“Isn’t the action of allowing the students to elect a black head coach an example of this?” Cosell asks.
“The students didn’t select; they participated. I think Mr. Nixon’s concern confuses permissiveness with giving students responsibility.”
The Oberlin faculty information card asks Scott to list hobbies. Scott writes: “No separation of work and play.” It also asks about “Wife.” It only asks for wife’s maiden name, college, and interests. Scott crosses out “Wife’s Interests,” scribbles “Wife’s Employment” in its place, and writes “Director of Institute of Sport and Society.”
Before Scott arrived, Oberlin had a well-known physical education department, including a major. In 1970 it still had two different tracks for men and women. The budget for women’s athletics was $1,000. By December 1973, Scott had raised that to $7,000, and quickly women athletes and coaches were clamoring for even more. Title IX meant nothing to them then, but Scott was laying its groundwork.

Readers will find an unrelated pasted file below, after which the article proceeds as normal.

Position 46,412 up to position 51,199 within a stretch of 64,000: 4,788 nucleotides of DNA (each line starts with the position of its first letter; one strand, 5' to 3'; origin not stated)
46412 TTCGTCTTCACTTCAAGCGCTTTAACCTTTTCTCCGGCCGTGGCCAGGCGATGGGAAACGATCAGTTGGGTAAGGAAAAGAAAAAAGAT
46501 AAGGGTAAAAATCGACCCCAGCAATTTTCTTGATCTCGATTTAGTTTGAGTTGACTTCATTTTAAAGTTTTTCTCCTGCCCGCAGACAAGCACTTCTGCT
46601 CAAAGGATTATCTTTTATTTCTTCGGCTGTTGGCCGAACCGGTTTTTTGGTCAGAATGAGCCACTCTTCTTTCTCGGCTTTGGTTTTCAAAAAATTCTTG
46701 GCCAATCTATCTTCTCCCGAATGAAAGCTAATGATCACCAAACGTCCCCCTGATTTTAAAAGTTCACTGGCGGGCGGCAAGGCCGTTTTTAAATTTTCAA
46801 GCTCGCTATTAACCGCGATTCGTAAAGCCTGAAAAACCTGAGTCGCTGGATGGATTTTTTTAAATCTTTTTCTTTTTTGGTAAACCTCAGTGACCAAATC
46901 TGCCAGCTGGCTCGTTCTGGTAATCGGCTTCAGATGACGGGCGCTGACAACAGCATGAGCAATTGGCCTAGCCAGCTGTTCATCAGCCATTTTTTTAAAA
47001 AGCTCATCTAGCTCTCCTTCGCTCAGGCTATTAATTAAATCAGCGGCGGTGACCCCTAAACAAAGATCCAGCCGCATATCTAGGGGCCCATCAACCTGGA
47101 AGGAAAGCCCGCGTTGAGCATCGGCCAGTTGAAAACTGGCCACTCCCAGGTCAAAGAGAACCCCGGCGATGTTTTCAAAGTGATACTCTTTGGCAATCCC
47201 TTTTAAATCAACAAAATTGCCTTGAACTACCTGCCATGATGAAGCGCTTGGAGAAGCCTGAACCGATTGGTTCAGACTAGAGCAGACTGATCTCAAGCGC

Scott added new classes: “Sports and the Mass Media,” “Body-Mind Unity through Gymnastics,” “Sports and Literature,” “Sports and Racism,” and “The Way of the Peaceful Warrior.” For “Sports and Politics” he assigns The Plastic Orgasm, the story of an abused football player, Lombardi: Winning is the Only Thing, The Female Eunuch by Germaine Greer, and We Are Everywhere by Yippie Jerry Rubin.
Physical education students were the first to have a vote in hiring; today, all departments have students on hiring committees. Scott opened the college facilities to town kids, who were 40 percent black and predominantly poor. And he made all sporting events free to the public.
Most ground-breaking, he hired Smith, still a tainted figure, to coach basketball and be the first black coach in the Ohio Athletic Department, and Cass Jackson, one of the first black head coaches of a NCAA football team.
And, in the realm of symbolic politics, if Smith raised a fist, Scott hung a curtain. When Scott arrived Philips Gym had just opened, and Oberlin was inordinately proud of it. One thing, though: There was no locker room for women. There was a faculty changing room and a student changing room, but both were for men. One night Scott and Micki hung a curtain splitting the two male changing rooms, making one side of each for women.